I’m increasingly growing concerned for the future of Zelda and Metroid. Nintendo desperately needs to rethink their approach to them; simply grafting a new interface onto game design that’s otherwise failed to change significantly since their 16-bit iterations is a gimmick that’s wearing distressingly thin. The biggest problem reviewers have had with Other M, I think, is that it’s essentially Metroid Fusion in 3D, just as Prime was Super Metroid in 3D. But it takes the parts that people didn’t like about Fusion — all the forced chatter, monologuing, and locked doors — and amplifies them, while the parts carried over from Super Metroid aren’t significantly improved, just more action-oriented. I’m not really sure who the game is targeted toward, but if they were hoping to appease Metroid fans… well, clearly they don’t understand the psychology of fandom very well. The people who are most inclined to enjoy it are also the ones who are the least inclined to give it a fair chance, their hands being full of so much baggage and all.

That’s why I adamantly refused to be assigned the 1UP review of Other M, actually. Well, I declined in part because I believe the site can benefit from other voices weighing in on legacy series, but I also sat this one out because I could see how different Other M is from its predecessors, and I was worried that — given the series’ influence on my tastes and my life — I wouldn’t be able to give it a fair shake. In playing it, though, I’m finding that isn’t the case. I’ve really enjoyed the game so far, and my distaste for the narrative isn’t because it doesn’t belong in a Metroid game or because they’re destroyed Samus’s character, bloo bloo bloo. It’s because the narrative is really badly written, badly acted and directed, and intrusively grinds the action to a frustrating halt. Yet Other M has also helped me realize that somewhere in the past year or two, I’ve stopped getting worked up about sequels to beloved franchises. Sometimes they’re good, sometimes they’re not, but they don’t diminish the classic games that I love. At their best, a contemporary sequel can reinvent and modernize a franchise; at their worst, well, I can just ignore them. But I don’t expect a sequel to some game I loved on NES or PlayStation to offer a shinier carbon-copy replica of that old game, which is, I suspect, what a lot of people do want. But this medium needs to evolve, and it’s important for legacy series to participate in that process rather than simply stagnate. I don’t think holding Other M side-by-side with Super Metroid and raging because they’re not the same experience would do anyone any good, and honestly I’ll take an uneven but ambitious attempt to reinvent a series a la Final Fantasy XIII over yet another predictable romp through a well-established formula.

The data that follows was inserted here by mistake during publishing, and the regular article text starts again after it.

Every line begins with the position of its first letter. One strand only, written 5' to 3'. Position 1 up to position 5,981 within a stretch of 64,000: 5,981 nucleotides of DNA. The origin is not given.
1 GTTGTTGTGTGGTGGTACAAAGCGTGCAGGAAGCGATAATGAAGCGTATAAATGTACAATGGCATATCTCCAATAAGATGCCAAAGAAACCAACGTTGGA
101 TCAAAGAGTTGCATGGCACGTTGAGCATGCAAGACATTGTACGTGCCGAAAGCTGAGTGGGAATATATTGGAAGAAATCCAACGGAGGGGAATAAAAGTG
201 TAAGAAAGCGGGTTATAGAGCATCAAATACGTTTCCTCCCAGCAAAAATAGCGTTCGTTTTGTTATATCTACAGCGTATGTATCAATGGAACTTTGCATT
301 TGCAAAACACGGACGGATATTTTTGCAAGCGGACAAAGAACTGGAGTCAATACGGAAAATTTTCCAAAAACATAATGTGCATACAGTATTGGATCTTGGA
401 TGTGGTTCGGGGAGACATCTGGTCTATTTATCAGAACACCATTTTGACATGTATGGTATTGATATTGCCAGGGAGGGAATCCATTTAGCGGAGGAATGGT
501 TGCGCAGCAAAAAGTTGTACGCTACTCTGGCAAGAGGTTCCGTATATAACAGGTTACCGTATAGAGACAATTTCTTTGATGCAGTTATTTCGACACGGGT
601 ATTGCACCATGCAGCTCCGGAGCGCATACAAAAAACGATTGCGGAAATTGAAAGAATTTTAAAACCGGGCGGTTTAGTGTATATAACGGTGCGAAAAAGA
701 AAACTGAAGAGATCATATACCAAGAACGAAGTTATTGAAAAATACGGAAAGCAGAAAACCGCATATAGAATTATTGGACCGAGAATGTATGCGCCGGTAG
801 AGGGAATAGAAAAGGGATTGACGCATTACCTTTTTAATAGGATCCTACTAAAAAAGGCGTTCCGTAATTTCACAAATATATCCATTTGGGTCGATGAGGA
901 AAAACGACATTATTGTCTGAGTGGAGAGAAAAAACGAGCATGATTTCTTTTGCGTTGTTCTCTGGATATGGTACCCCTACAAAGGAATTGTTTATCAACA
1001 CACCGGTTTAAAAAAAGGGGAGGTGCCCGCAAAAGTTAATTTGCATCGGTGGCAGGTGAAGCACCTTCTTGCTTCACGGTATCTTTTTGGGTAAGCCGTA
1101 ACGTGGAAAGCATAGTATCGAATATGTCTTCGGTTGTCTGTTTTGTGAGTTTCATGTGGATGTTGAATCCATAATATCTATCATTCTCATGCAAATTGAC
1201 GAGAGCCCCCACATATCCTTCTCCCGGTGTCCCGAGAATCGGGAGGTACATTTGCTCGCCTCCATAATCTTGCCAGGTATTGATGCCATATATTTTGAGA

Which isn’t to say I didn’t love the hell out of Mega Man 9, of course, but every rule has its exception.

Thankfully, Other M does make an effort to advance. Its cutscenes are wretched and invasive, sure, but they’re the most involved that have ever come from an internally developed Nintendo game. Other M’s plot bits come off with that awkward quality of early PlayStation games, because that’s precisely where Nintendo is in terms of narrative design: where everyone else was 15 years ago. Maybe the next time around, they’ll catch up with the rest of the industry and create something that isn’t quite so dated and cringeworthy. In the meantime, the rest of Other M is fairly predictable, but it’s expertly constructed and feels like a brilliant midpoint between the classic and first-person chapters of Metroid — and it’s saturated with a haunting sense of solitude that sends pangs of Super Metroid reminiscences shooting down my spine.

In the fact, the more I think about it, the more I wish I’d kept playing over the weekend. So I guess it does something right, eh.

42 thoughts on “This is not a review of Metroid: Other M

  1. This is probably the best non-review review I’ve read. I must confess to be in the group you mentioned (sort of). I haven’t bailed on the game, but I have been in a “wait and see” mode. But after this and another review I read, I think I will give Other M a shot. Realistically I need to finish a few games I already have first. Final Fantasy XIII being the big one, and I’m neck deep in Demon’s Souls. But Other M will be next I think. And I think I can get away with not beating Demon’s Souls and just getting Other M after beating FFXIII.

    I agree with your assessment of Nintendo’s big franchises. They feel pretty stale. They find something good (and it’s REALLY good at first) but then beat it to a pulp for a few iterations. The problem is they’ve been doing that for 15 years to where it doesn’t feel like revolution, just slight evolution (you can barely use that word though). Every Zelda game DOES NOT need a water temple and a fire temple for example. But it’s what we get.